Five Things You Should Know About Color Viewing Conditions - Part 1

Five Things You Should Know About Color Viewing Conditions - Part 1

Part 1. Color Quality 

While color and density measurements play important roles in the control of color reproduction, they cannot replace the human observer for final assessment of the quality of complex images. Color reflection artwork, photographic transparencies, photographic prints and photomechanical reproductions such as on-press and off-press proofs or press sheets, are commonly evaluated for their image and color quality or compared critically with one another for fidelity of color matching.

There is no doubt that the best viewing condition for the visual assessment of color is that in which the product will be finally seen. Therefore, Technical Committee ISO/TC 42 Photography in collaboration with Technical Committee ISO/TC 130 Graphic technology introduced the ISO3664:1975 (the first edition) standard viewing conditions for graphic technology and photography in 1975. In 2009, the third edition (ISO3664:2009) was released as to cancel and replace the second edition (ISO3664:2000).

This ISO3664 standard specifies a set of five conditions which all must be present in order to assure the benefits of this standard in critical color viewings. The five conditions include Color Quality, Light Intensity, Evenness, Surround and Geometry.

Color quality matters in three aspects: Chromaticity, Color temperature, Spectral power distribution.

 
  1. Chromaticity

The reference spectral power distribution specified in ISO3664:2009 is CIE illuminant D50. According to the description from CIE 015:2018 (Colorimetry, 4th Edition), D50 is a relative spectral power distribution representing a phase of daylight with a correlated color temperature of approximately 5000K. D50 is a relative spectral power distribution representing a phase of daylight with a correlated color temperature of approximately 5000K, with the chromaticity coordinate of x=0.3457, y=0.3585 (CIE 1931 2° observer) and u’10=0.2102, v’10=0.4889 (CIE 1976 10° observer). Figure 1 shows the chromaticity coordinates in different color spaces. To understand CIE1931 and CIE 1976, please click here.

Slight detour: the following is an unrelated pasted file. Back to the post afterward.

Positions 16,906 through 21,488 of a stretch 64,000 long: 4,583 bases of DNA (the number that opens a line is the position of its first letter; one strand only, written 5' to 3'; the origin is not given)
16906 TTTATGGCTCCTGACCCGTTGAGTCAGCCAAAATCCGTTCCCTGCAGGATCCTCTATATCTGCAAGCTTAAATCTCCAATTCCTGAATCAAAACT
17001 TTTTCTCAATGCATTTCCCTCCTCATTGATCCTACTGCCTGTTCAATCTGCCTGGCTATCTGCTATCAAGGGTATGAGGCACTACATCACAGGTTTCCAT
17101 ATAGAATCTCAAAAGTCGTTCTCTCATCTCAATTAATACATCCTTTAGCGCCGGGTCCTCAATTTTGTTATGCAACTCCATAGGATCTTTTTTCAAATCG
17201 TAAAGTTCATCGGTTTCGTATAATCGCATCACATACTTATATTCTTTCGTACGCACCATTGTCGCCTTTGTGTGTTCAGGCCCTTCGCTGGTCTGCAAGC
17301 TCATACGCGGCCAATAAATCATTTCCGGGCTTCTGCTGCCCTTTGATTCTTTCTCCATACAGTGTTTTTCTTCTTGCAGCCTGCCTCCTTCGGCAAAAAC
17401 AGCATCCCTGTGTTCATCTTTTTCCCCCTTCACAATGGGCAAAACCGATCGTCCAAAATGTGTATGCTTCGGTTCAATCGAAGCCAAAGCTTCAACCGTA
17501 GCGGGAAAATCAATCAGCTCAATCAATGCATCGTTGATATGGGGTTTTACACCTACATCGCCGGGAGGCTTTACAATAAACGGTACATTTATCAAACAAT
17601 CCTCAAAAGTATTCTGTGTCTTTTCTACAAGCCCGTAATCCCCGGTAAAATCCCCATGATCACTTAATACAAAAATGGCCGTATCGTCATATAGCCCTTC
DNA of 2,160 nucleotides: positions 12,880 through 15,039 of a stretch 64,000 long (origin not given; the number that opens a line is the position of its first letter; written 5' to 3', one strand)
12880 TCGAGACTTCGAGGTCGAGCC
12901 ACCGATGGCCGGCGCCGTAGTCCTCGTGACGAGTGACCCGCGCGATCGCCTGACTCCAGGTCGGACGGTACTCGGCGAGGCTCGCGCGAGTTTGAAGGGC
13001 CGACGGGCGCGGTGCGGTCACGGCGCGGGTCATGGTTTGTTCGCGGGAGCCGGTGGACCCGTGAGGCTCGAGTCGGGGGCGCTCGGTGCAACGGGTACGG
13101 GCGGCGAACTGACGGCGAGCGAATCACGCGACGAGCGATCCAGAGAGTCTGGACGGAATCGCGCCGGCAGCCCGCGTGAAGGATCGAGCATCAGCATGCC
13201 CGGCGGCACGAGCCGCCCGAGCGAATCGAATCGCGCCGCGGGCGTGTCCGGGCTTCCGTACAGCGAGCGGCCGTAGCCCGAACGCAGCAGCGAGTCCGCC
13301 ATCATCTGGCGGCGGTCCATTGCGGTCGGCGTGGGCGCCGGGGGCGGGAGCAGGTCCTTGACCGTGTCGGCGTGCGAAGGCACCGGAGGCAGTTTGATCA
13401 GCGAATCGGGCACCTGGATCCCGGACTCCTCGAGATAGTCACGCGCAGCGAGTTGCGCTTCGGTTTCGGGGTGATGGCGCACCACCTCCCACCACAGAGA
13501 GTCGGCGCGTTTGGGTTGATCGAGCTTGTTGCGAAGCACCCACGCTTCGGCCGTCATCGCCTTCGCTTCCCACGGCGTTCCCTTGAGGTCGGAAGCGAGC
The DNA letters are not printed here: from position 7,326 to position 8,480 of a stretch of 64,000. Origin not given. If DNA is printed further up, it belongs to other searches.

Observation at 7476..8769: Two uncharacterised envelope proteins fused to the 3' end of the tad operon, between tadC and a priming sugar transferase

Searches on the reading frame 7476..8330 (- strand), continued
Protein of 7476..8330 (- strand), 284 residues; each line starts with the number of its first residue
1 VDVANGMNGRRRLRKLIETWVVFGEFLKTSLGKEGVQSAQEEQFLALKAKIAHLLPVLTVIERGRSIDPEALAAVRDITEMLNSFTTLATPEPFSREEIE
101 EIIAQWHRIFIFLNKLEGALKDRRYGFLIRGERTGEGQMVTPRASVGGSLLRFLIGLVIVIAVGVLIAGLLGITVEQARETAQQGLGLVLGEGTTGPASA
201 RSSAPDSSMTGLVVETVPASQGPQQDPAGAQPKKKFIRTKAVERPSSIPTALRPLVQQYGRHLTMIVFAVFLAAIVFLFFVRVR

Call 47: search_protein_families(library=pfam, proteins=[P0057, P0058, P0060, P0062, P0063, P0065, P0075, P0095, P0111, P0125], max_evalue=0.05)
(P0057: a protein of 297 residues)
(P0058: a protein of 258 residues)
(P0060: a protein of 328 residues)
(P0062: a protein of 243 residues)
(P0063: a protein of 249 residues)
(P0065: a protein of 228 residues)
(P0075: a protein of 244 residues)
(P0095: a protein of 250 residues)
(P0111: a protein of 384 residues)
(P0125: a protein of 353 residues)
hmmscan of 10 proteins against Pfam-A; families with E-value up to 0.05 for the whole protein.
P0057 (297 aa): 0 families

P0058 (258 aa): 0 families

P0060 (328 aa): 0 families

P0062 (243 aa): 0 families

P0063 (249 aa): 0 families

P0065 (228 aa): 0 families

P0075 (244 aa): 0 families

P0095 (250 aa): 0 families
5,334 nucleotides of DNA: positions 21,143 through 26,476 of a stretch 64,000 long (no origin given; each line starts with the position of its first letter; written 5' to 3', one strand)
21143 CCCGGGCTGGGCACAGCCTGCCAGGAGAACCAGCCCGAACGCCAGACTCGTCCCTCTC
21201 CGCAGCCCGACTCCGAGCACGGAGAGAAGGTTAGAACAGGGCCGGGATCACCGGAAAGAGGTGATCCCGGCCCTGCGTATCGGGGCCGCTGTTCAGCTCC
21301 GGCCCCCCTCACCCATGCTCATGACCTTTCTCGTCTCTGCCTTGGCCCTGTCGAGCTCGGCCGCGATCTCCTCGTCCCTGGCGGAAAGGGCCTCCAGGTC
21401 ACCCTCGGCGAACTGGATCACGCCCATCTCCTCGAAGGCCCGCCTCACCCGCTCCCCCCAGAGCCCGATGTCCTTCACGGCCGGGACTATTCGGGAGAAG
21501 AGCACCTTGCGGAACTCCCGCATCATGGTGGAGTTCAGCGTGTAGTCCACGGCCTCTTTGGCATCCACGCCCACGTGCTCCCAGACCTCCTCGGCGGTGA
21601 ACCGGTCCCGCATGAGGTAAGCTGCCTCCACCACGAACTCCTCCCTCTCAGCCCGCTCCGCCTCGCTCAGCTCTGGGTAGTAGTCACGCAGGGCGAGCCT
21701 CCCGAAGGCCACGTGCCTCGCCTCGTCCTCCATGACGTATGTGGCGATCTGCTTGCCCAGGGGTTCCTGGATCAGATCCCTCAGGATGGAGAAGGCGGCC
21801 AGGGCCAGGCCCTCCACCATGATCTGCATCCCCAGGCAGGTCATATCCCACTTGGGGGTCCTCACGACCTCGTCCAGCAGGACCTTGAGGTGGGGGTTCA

Figure 1. Chromaticity coordinates of D50 in different color spaces.

Normally CIE 1976 10° observer coordinates are widely used in color industries. The ISO 3664:2009 requires the chromaticity coordinates of a light source should be within a 0,005 radius of the D50 chromaticity coordinates.

Graph 1. Tolerance of chromaticity coordinates of D50.
 
  1. Color temperature

In the ISO 3664:2009 standard, the color temperature of a light source is required to be relative to natural daylight with a correlated color temperature (CCT) of about 5000K. There is not a tolerance defined in standard. In fact, in real color viewing occasions, CCT is accepted when the chromaticity coordinates of a light source is within 0,005 radius of the D50 chromaticity coordinates.

Graph 2. Correlated color temperature (CCT) of CIE D50 in CIE1976.

 

Graph 2. Correlated color temperature (CCT) of CIE D50 in CIE1976.
 
  1. Spectral power distribution

The ISO 3664:2009 standard provides a specific spectral power distribution between 300 nm and 780 nm for the D50 standard light source as required. Since D illuminants are based on the daylight curve that runs above the blackbody, D50 has a spectral energy distribution that closely matches that of a blackbody at 5000K.

Graph 3. Spectral energy distribution of CIE D50.

ISO3664:2009 has been technically revised by tightening the compliance tolerances on the ultraviolet portion of the D50 spectral power distribution. The metamerism index UV (MIuv) should be less than 1.5, compared with less than 4 in the ISO3664:2000 standard. This marks the very difference between the ISO 3664:2009 and ISO3663:2000. The metamerism index visible (MIvis) should be less than 1.0.

As for the CRI, the general CIE color rendering index of the observed surface should be measured above 90. In addition, according to CIE 13.3-1995, the specific color rendering index of each individual color sample 1-8 should be above 80. In Japanese JSPST-1998 standard for color viewing condition, it even strictly requires each Ri(i=1-15) should be above 90.

 

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